The resulting projects include the Marcus Stroke and Neuroscience Center; the Marcus Trauma Center; the expansion and renovation of the emergency department; the Correll Cardiac Center; and renovation of the women’s center.
“The success Grady has had in setting up the best neuroscience department in the state really stands out,’’ says King, “with the Marcus money providing the capital and Grady providing the staff and expertise to coordinate a statewide network for stroke victims to get the finest and most advanced care possible.”
Now, with a much better cash flow from operations, Haupert says, “we can replace equipment when it needs to be replaced.”
He says that the 2016 fiscal year should show a profit of $40 million. Without the counties’ support, though, it would be a $20 million to $25 million loss, he adds. “Large safety-net institutions like Grady can never operate without support from some form of government,” he says.
Haupert has also led some outside-the-box ventures. One was a surprise bid to buy an Atlanta area hospital that was in bankruptcy proceedings. Grady quickly withdrew the offer for Southern Regional Medical Center in Riverdale, with Haupert saying a court-ordered deadline didn’t allow enough time to make a deal work. (Another health system bought the hospital.)
Another Grady idea involved proposing a “waiver’’ to use federal matching Medicaid dollars for creating pilot sites that would give coverage to the uninsured, then manage their care and potentially improve their health.
Grady’s waiver goals, Haupert said at the time, would be “to better coordinate care and save money” in serving these individuals, who often turn to expensive emergency rooms for medical services.
“We would heavily care-manage these patients,’’ he said, serving them “at less cost than they are doing today.” It would inject “a great deal of accountability for outcomes and [bending] the cost curve,” he said.
“It could work as the Georgia solution’’ to the uninsured problem, Haupert added.
Some consumer advocates, though, saw the Grady waiver plan as a lesser alternative to Medicaid expansion, which would insure many more people.
State officials decided not to pursue the Grady waiver at the time of the original proposal.
King says the state’s waiver decision “ was so disappointing and such a missed opportunity for the state to prove it is really interested in finding innovative ways to deal with a key issue like coordinating primary and acute care services for the poor.”
Grady has run into some rough spots as well. The system agreed to pay $2.95 million two years ago to settle charges that it improperly billed Medicaid for treatment of neonatal intensive care patients.
And Grady, like some other large hospitals, has been penalized by Medicare for having above-average rates of patient injuries and readmissions within 30 days of a discharge.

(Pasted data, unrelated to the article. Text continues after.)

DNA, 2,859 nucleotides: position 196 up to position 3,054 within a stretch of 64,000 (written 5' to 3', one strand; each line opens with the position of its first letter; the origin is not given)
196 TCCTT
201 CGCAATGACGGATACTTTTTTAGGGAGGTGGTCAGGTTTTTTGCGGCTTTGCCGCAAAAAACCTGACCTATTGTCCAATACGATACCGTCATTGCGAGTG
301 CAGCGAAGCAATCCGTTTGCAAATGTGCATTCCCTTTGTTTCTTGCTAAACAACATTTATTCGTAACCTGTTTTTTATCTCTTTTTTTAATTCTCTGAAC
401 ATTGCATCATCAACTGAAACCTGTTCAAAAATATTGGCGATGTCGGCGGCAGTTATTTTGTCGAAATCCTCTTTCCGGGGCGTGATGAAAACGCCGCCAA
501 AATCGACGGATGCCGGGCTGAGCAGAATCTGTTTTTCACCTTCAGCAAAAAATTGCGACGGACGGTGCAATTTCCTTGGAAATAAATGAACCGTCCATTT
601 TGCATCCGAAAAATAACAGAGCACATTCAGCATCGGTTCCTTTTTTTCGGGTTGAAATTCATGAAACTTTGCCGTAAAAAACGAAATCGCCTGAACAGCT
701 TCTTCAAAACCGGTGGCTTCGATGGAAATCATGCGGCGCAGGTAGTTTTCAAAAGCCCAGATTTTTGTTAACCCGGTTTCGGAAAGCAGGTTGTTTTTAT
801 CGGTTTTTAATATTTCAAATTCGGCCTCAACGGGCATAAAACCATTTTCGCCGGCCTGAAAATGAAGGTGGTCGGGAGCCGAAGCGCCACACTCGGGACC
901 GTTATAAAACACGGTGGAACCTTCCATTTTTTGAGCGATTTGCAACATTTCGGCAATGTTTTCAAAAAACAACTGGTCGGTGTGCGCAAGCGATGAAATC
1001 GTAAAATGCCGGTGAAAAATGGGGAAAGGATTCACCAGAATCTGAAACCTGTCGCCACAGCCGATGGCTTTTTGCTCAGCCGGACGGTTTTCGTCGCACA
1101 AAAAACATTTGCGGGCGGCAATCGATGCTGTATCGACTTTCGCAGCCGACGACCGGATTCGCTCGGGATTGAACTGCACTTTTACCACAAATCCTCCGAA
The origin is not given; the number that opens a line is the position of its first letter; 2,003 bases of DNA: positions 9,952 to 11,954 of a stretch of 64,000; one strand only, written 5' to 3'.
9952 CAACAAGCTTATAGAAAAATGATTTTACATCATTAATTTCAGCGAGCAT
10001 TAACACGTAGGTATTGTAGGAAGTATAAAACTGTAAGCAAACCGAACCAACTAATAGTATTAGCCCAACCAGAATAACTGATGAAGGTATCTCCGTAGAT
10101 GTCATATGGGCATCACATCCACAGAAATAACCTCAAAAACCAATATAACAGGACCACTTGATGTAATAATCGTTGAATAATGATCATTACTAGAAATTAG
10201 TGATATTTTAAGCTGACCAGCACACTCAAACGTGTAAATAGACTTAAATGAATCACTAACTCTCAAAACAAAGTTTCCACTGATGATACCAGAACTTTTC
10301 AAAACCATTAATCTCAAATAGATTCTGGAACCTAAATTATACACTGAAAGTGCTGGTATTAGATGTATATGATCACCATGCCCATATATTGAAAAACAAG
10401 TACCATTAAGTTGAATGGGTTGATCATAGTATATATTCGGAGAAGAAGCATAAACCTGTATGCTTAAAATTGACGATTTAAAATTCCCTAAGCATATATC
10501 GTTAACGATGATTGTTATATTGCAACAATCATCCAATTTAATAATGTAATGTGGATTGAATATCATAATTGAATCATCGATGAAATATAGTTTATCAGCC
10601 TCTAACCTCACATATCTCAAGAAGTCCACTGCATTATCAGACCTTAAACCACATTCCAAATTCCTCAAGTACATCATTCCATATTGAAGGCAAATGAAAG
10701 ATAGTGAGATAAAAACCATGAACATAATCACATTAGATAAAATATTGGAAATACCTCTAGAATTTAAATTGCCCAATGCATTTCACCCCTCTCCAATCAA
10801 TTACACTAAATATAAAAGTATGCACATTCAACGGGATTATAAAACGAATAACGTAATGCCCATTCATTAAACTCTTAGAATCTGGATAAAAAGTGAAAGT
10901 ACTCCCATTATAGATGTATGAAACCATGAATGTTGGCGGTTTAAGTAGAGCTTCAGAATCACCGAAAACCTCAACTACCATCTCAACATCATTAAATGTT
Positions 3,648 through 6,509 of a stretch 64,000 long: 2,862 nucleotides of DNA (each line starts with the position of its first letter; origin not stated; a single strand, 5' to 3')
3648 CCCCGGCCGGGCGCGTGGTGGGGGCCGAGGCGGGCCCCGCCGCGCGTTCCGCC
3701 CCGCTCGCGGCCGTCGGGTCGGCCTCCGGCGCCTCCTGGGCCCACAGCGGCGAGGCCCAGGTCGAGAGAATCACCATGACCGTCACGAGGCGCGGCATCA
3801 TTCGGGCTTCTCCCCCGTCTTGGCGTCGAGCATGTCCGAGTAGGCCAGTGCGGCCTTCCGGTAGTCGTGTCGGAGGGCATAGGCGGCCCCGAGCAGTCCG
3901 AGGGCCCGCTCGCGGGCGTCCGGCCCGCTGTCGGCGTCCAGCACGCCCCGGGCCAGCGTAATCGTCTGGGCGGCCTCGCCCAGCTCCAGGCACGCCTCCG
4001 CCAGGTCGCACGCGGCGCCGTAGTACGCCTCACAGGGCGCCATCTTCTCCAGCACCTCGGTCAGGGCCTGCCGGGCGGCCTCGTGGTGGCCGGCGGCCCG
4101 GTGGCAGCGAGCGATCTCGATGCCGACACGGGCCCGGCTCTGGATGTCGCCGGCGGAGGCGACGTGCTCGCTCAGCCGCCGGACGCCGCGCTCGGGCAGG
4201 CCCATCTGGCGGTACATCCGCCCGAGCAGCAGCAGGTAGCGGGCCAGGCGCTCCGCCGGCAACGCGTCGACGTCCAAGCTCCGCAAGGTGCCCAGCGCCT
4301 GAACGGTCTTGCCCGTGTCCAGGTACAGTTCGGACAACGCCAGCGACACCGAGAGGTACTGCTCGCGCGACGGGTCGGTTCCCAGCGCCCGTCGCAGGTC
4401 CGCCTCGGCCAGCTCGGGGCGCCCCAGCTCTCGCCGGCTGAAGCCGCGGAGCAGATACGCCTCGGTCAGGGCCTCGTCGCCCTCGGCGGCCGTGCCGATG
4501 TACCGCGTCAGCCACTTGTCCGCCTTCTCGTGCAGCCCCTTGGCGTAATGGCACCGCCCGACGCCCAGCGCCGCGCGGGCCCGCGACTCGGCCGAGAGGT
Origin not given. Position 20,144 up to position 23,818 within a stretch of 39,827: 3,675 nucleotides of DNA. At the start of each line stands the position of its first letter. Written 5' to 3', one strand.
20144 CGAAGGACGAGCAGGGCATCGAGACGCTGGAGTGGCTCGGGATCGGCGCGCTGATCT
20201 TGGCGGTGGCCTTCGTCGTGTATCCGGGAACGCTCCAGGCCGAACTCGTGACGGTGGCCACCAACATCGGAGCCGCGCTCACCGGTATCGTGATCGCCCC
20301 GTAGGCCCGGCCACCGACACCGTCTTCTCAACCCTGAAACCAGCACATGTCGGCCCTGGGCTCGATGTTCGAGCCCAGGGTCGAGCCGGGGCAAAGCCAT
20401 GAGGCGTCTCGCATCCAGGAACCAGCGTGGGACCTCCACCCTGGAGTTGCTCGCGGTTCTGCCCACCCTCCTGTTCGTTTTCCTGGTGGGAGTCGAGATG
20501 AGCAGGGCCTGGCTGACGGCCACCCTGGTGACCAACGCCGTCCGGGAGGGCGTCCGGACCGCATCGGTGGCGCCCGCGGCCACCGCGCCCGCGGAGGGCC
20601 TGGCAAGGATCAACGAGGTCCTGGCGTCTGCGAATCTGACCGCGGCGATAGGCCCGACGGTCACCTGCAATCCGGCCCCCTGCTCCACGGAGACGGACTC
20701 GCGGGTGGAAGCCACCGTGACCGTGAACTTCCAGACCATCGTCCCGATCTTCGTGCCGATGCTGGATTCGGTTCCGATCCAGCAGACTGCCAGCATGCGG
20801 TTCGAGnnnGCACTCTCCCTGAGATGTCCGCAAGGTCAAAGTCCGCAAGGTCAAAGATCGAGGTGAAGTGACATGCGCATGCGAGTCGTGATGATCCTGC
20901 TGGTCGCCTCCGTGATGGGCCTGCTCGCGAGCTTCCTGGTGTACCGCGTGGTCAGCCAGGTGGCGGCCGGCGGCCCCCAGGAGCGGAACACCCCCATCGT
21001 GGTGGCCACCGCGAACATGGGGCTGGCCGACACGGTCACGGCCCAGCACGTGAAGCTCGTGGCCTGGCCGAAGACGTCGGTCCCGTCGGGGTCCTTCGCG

Haupert says the Medicare formulas for determining the penalties put safety-net institutions at an unfair disadvantage compared to general community hospitals. The safety-net facilities’ patients, overall, are more likely to be poor and uninsured, to have less access to medical care and to have more problems with literacy and understanding how to take their medications, Haupert says.
Because of this concern, Congress has required Medicare to readjust the readmission formula, Haupert notes.
State Sen. Vincent Fort, an Atlanta Democrat and a frequent critic of Grady’s decisions, said he still has ‘’some issues’’ with how the system is run. But he acknowledges that Haupert has done more community outreach than his predecessor.
Correll says Haupert has become a health care leader nationally. For Grady, “he’s the right guy at the right time,’’ Correll adds.
Waiting on decisions in Washington
Congressional plans to change health care will have an impact on Grady and every other hospital.
Haupert says Congress “is enamored with block grants,” or giving an amount of money for Medicaid to the states and letting them run the program.
The Grady Medicaid waiver could work under the block-grant scenario, Haupert says.
He also says his biggest fear is that under the Trump administration, there will be less federal money for Medicaid. “I don’t think my biggest fear will come true. I sure hope not.’’
Interestingly, the new U.S. Health and Human Services secretary, Tom Price, is a doctor who trained at Grady and later worked there in an academic position, running the orthopedic clinic.
“He’s very familiar with what Grady and the charity care situation look like,’’ Haupert says of Price, who most recently was a Georgia congressman. “I have not talked to him about our thoughts, but we have articulated them in writing.”
Haupert credits having a strong governance structure in place for the Grady resurgence, and cites improved relationships with both Fulton and DeKalb counties. “We have had very good support from the governor and his team, and from both sides of the aisle at the General Assembly,’’ he adds.
Other goals lie ahead. Delivering the best, most efficient care “is constantly top of mind for me, and that of our team,” Haupert says.
“We have work to do on [improving] the patient experience.”
Haupert doesn’t see the Grady challenge ending. “I don’t feel the turnaround is complete.”
“I want to see it through,’’ he says. “There’s always more to be done.”